From large power stations to compact SMPS circuits, transformers can be found almost everywhere. Though there are many types of transformers and their exact working differs based on the application, the basic working of the Transformer remains the same. When we examine a schematic with a transformer in it, we might have noticed “dot” like symbols placed on one end of the transformer windings. These symbols are placed according to the dot convention rule. But what is it? And what purpose does it serve?

### What is Dot Convention?

The Dot convention is a type of polarity marking for transformer windings showing which end of the winding is which, in relation to the other windings. It is used to indicate phase relationships in transformer schematic diagrams and it involves the placement of dots on top of the primary and secondary terminals as shown below.

When the dots are placed next to the top ends of the primary and secondary windings as shown below, it indicates that the polarity of the instantaneous voltage across the primary winding will be the same as that across the secondary winding. Meaning the phase shift between the primary and secondary winding will be zero (in- Phase), and the direction of the Secondary current (Is) and Primary current (Ip) will be the same.​

However, if the dots are placed in reversed positions (e.g. up on primary, down on secondary or vice versa), like the image below, It indicates that the primary and secondary current and voltages are 180° out of phase and the primary and secondary currents (IP and IS) will be in opposite in direction to one another.

With the knowledge of this convention and the polarity of the transformer, the engineers now have their destiny in their hands, and can decide to reverse the phase relationships in whichever way they want by changing which end of their circuit is connected to the transformer’s terminals. For instance, for the out-of-phase transformer example above, by switching how the terminals are connected like the image below, the secondary side is made in-phase with the primary.

### Why is Dot Convention Important?

In the study of transformers, it is generally assumed (at least for resistive loads) that the Voltage and Current are in phase for the secondary and primary windings. This assumption is usually based on the belief that the secondary winding and the primary winding of the transformer are done in the same direction. The phase relation between primary and secondary currents and voltages depends on how each winding is wrapped around the core, hence if the winding is wrapped around the core in the same direction as shown below; then the voltage and current on both sides should be in phase.

However, this assumption is not always correct, as the direction of the windings could be opposite (as shown in the image above), which will mean if connection is to the same terminals, then the voltage in the secondary winding (VS) will be out-of-phase and the direction of the current (Is) is in opposite direction to the primary current.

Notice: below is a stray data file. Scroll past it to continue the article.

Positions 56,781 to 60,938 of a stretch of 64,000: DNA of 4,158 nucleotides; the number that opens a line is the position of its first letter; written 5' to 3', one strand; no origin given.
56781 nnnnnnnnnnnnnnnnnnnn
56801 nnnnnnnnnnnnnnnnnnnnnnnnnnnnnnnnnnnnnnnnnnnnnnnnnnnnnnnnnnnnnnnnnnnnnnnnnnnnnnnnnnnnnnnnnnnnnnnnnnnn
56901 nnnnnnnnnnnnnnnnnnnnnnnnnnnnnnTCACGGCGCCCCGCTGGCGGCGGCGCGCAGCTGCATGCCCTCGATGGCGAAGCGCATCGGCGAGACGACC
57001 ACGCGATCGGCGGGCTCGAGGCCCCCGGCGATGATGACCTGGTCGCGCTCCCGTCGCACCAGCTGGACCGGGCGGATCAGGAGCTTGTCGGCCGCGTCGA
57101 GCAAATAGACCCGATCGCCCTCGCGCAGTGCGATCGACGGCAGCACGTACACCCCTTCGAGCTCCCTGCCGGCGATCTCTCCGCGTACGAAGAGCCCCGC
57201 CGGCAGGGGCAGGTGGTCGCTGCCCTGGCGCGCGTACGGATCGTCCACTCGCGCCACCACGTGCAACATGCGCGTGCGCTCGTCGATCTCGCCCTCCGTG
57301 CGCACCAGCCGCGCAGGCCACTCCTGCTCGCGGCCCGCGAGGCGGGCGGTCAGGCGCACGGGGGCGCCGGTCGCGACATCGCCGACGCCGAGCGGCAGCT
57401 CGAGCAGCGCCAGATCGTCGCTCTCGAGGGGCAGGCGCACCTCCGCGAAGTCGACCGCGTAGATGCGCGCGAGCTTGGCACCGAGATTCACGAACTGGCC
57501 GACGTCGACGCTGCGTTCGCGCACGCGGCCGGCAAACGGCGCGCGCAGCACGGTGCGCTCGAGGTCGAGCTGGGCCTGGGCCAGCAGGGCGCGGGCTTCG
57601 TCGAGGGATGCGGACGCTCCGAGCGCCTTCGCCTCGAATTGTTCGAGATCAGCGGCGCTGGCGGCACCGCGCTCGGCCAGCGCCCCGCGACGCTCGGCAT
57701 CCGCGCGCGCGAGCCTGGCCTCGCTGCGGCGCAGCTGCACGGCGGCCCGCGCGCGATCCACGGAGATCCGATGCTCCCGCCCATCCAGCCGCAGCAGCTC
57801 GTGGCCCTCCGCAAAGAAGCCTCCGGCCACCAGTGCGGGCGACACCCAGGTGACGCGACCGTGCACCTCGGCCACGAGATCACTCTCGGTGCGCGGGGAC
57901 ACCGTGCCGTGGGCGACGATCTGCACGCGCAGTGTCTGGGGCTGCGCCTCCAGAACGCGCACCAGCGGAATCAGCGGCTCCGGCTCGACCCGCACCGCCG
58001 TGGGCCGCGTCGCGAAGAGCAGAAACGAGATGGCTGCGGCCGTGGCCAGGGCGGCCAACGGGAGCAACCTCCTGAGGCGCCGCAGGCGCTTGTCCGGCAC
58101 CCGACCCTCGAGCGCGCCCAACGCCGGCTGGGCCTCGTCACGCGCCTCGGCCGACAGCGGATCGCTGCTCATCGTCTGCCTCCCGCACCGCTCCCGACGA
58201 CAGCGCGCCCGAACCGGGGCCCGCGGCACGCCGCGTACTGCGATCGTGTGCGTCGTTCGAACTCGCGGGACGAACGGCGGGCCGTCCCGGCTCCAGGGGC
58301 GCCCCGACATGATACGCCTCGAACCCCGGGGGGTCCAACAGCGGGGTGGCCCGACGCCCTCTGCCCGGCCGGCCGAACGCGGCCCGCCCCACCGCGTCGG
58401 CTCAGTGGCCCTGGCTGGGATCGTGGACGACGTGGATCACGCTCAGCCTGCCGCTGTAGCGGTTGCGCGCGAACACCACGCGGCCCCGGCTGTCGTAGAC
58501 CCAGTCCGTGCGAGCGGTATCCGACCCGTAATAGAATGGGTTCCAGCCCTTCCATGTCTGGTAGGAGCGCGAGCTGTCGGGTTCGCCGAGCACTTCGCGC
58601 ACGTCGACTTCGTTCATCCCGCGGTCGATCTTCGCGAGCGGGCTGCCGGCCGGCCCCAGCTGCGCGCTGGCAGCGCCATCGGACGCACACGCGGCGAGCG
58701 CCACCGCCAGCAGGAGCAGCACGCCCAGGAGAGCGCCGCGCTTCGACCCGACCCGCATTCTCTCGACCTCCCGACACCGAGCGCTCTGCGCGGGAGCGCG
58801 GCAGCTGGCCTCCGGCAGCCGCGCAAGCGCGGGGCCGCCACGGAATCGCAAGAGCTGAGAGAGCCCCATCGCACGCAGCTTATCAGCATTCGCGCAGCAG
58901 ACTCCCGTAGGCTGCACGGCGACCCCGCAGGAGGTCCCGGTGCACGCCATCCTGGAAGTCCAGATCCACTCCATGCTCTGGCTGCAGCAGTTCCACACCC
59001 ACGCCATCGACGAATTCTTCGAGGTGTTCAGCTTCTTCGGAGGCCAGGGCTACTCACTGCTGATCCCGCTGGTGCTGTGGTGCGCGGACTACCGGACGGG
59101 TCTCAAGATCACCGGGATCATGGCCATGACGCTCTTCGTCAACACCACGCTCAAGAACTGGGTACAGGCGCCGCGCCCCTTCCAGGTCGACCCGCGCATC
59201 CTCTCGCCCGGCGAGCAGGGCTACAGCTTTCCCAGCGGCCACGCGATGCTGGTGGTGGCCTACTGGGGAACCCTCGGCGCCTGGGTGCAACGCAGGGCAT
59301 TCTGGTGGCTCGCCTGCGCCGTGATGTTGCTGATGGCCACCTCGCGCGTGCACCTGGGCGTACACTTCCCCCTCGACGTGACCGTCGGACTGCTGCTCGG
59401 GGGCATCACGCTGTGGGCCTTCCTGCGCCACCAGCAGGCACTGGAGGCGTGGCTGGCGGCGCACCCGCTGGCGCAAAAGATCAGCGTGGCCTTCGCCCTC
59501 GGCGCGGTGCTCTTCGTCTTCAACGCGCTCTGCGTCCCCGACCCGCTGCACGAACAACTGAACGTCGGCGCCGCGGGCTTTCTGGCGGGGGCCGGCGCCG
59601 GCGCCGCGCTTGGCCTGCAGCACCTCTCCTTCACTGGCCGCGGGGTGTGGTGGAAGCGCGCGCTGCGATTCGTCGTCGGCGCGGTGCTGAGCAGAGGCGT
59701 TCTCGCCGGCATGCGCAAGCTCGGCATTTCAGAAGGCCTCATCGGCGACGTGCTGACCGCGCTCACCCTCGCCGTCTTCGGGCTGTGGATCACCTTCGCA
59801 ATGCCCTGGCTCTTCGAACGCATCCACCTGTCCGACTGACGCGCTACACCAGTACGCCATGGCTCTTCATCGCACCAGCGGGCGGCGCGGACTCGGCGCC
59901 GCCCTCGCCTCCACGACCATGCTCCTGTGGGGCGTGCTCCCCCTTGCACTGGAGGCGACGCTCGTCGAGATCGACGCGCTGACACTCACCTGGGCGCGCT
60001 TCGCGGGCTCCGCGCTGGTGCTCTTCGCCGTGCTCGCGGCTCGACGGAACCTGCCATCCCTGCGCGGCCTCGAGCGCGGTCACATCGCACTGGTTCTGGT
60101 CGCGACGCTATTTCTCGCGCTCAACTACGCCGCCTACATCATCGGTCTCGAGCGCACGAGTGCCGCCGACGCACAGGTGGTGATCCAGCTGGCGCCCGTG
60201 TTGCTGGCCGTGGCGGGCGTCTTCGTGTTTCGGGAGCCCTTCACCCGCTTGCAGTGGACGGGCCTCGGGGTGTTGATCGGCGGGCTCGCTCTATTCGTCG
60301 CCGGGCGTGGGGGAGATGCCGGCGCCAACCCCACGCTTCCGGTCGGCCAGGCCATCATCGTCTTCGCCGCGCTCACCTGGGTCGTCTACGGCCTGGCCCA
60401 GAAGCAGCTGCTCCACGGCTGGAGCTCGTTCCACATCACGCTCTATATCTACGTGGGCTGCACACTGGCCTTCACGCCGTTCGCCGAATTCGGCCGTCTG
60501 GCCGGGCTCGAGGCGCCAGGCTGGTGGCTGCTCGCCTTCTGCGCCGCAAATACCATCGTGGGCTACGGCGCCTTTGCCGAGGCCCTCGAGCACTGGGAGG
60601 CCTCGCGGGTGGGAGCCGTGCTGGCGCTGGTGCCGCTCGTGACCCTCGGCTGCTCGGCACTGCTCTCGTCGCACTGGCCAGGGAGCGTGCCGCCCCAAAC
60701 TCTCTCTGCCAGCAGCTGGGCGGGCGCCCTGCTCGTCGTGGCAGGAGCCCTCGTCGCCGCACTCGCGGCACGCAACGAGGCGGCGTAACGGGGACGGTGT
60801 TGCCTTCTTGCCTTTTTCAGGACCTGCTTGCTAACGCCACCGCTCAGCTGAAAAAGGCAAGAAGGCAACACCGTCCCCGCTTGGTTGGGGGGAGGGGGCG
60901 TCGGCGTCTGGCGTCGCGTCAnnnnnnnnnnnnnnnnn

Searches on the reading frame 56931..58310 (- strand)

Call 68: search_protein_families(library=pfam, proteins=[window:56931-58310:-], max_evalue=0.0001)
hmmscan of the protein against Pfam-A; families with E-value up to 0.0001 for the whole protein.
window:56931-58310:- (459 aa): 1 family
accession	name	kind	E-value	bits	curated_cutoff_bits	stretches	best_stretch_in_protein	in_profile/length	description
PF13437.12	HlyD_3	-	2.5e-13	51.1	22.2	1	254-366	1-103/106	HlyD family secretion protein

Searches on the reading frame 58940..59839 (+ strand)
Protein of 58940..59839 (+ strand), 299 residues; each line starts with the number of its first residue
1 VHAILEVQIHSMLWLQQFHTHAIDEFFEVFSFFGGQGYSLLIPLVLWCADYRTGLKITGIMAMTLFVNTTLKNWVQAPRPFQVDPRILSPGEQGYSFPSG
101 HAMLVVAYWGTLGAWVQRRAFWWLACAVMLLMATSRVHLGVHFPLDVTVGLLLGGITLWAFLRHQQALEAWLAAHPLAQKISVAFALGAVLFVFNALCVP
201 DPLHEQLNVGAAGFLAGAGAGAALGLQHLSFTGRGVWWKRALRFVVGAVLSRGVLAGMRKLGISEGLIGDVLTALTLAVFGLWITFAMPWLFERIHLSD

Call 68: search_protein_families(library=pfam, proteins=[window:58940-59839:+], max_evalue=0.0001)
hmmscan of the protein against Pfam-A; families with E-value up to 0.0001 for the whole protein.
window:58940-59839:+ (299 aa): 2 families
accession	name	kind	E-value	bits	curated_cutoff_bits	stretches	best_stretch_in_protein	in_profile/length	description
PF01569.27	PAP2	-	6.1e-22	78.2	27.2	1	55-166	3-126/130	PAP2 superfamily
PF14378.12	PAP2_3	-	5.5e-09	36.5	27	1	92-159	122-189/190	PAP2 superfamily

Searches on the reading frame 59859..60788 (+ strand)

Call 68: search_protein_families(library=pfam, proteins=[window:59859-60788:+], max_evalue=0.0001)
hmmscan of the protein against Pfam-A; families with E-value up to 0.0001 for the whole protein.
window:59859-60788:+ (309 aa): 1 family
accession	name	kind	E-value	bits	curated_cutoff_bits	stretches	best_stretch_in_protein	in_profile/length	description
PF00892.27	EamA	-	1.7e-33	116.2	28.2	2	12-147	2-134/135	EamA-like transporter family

This phase loss, and inverse polarity, however trivial it sounds, creates serious problems in power system protection, measurement, and control systems. As an example, reversing the polarity in an instrument transformer winding, for instance, may defeat protective relays, lead to inaccurate power and energy measurements, or result in the display of negative power factor during measurements. It could also lead to an effective short circuit in parallel transformer windings, and in signal circuits, can lead to incorrect operation of amplifiers and speaker systems, or cancellation of signals that are meant to add.

Since transformers are not transparent, it is impossible to know which way to connect a circuit to it to get an in-phase (or out-of-phase) voltage and current, thus, to mitigate the risks associated with reverse polarity connection and phase loss, and provide a way of identifying the polarity of the windings, transformer manufacturers came up with a polarity indication standard called; the “Dot Convention”.

### Alphanumeric Labels in Transformers

Asides the dot convention, another polarity indication technique used in transformers is the Alphanumeric labels, which are typically made up of the “H” and “X” along with subscript numbers which represent winding polarity. The “1” wires (H1 and X1) represent where the polarity-marking dots would normally be placed. A typical transformer with the alphanumeric label is shown below.

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